Conclusion of Pope Francis’ Speech to European Leaders – the real possibility to be catalysts of change and transformation

From the Conclusion of Pope Francis’ Speech to European Leaders

The capacity to generate

No one can remain a mere onlooker or bystander. Everyone, from the smallest to the greatest, has an active role to play in the creation of an integrated and reconciled society. This culture of dialogue can come about only if all of us take part in planning and building it.

The present situation does not permit anyone to stand by and watch other people’s struggles. On the contrary, it is a forceful summons to personal and social responsibility.

Our young people have a critical role. They are not the future of our peoples; they are the present. Even now, with their dreams and their lives they are forging the spirit of Europe.

We cannot look to the future without offering them the real possibility to be catalysts of change and transformation. We cannot envision Europe without letting them be participants and protagonists in this dream.

Lately I have given much thought to this. I ask myself: How we can involve our young people in this building project if we fail to offer them employment, dignified labour that lets them grow and develop through their handiwork, their intelligence and their abilities? How can we tell them that they are protagonists, when the levels of employment and underemployment of millions of young Europeans are continually rising? How can we avoid losing our young people, who end up going elsewhere in search of their dreams and a sense of belonging, because here, in their own countries, we don’t know how to offer them opportunities and values?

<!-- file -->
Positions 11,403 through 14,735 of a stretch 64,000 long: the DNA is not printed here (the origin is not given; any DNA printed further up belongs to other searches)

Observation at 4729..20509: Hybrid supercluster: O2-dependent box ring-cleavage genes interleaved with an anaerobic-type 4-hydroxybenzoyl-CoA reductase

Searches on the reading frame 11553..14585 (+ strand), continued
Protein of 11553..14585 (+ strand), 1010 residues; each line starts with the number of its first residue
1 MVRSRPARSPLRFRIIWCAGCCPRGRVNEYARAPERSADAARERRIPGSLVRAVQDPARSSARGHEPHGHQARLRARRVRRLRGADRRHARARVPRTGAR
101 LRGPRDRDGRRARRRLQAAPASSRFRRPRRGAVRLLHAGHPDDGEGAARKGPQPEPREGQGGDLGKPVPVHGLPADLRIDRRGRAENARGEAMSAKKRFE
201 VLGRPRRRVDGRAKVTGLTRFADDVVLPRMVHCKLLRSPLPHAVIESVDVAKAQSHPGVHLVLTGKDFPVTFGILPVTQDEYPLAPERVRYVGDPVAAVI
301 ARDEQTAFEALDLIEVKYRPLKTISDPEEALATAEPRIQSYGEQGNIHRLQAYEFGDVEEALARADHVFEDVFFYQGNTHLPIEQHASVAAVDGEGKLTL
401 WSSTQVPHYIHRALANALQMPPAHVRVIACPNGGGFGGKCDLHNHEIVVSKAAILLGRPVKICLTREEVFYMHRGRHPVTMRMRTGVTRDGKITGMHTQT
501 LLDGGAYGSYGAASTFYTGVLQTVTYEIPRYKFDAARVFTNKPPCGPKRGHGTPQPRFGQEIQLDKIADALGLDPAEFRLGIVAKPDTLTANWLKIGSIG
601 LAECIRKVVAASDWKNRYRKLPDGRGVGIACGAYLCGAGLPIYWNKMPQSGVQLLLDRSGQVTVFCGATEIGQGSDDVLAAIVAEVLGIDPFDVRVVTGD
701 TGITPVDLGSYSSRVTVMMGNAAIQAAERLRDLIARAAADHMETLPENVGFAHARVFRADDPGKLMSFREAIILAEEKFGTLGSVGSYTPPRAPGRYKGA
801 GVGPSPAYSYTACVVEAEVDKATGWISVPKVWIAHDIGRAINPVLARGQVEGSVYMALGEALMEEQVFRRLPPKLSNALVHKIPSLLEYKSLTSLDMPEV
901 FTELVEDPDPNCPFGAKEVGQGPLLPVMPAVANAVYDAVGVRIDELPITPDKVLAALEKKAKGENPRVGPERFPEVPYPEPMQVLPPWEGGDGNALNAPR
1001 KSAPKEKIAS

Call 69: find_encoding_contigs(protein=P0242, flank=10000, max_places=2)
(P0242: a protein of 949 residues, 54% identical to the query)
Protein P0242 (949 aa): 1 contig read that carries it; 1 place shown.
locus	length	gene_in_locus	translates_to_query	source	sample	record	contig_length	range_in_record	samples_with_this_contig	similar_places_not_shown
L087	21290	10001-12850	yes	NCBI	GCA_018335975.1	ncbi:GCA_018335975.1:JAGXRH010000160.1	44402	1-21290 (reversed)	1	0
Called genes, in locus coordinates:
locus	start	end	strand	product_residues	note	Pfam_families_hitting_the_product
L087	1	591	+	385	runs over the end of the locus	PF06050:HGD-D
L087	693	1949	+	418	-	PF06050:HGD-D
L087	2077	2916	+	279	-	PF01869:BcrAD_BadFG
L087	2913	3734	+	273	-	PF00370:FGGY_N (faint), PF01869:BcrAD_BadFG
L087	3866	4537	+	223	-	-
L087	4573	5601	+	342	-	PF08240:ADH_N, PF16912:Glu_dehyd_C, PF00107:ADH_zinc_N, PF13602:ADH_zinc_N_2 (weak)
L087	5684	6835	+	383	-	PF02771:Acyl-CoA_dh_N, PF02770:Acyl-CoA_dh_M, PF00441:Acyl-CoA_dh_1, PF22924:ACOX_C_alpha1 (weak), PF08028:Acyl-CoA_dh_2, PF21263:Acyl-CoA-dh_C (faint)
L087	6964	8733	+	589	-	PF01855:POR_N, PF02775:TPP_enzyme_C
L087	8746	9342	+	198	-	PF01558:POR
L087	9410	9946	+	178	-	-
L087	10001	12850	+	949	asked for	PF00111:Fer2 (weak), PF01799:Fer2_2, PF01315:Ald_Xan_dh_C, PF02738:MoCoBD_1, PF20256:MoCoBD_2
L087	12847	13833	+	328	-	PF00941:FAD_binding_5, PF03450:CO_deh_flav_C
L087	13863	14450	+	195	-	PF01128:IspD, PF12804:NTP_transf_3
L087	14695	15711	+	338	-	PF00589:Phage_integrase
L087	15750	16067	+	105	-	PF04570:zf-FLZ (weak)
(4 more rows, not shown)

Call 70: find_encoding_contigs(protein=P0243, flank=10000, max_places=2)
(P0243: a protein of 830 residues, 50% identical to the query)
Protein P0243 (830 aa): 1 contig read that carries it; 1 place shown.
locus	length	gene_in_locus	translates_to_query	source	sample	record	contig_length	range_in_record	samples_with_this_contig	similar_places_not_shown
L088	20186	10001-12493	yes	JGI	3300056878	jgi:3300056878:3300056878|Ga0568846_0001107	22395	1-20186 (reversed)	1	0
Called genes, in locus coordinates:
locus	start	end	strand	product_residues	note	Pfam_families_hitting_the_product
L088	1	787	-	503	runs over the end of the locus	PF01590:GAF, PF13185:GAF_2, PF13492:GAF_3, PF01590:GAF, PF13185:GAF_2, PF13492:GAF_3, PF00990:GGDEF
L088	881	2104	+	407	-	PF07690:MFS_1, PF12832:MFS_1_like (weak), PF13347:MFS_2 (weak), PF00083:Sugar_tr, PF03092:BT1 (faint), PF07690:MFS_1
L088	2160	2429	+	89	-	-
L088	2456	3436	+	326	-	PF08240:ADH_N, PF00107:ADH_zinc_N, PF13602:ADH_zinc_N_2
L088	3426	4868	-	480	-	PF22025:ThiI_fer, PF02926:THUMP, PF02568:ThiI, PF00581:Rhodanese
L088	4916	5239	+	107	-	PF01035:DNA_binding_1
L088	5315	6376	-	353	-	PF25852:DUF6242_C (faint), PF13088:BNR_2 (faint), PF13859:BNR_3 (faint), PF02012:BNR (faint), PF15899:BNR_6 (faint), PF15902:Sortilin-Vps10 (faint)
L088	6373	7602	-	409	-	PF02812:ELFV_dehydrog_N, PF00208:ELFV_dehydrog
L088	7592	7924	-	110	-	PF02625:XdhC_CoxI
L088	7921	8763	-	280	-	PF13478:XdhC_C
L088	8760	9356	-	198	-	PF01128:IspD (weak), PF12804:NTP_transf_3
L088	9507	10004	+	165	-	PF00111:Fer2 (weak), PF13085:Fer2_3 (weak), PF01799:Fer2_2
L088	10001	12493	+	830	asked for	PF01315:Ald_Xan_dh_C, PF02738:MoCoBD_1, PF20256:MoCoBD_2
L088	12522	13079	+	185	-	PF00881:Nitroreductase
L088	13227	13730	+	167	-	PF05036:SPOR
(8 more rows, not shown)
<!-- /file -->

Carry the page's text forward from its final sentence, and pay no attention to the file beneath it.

The just distribution of the fruits of the earth and human labour is not mere philanthropy. It is a moral obligation.[7] If we want to rethink our society, we need to create dignified and well-paying jobs, especially for our young people.

To do so requires coming up with new, more inclusive and equitable economic models, aimed not at serving the few, but at benefiting ordinary people and society as a whole. This calls for moving from a liquid economy (for finance) to a social economy; I think for example of the social market economy encouraged by my predecessors (cf. JOHN PAUL II, Address to the Ambassador of the Federal Republic of Germany, 8 November 1990). It would involve passing from an economy directed at revenue, profiting from speculation and lending at interest, to a social economy that invests in persons by creating jobs and providing training.

We need to move from a liquid economy prepared to use corruption as a means of obtaining profits to a social economy that guarantees access to land and lodging through labour. Labour is in fact the setting in which individuals and communities bring into play “many aspects of life: creativity, planning for the future, developing talents, living out values, relating to others, giving glory to God. It follows that, in the reality of today’s global society, it is essential that we ‘continue to prioritize the role of access to steady employment for everyone, no matter the limited interests of business and dubious economic reasoning’[8]” (Encyclical Laudato Si’, 127).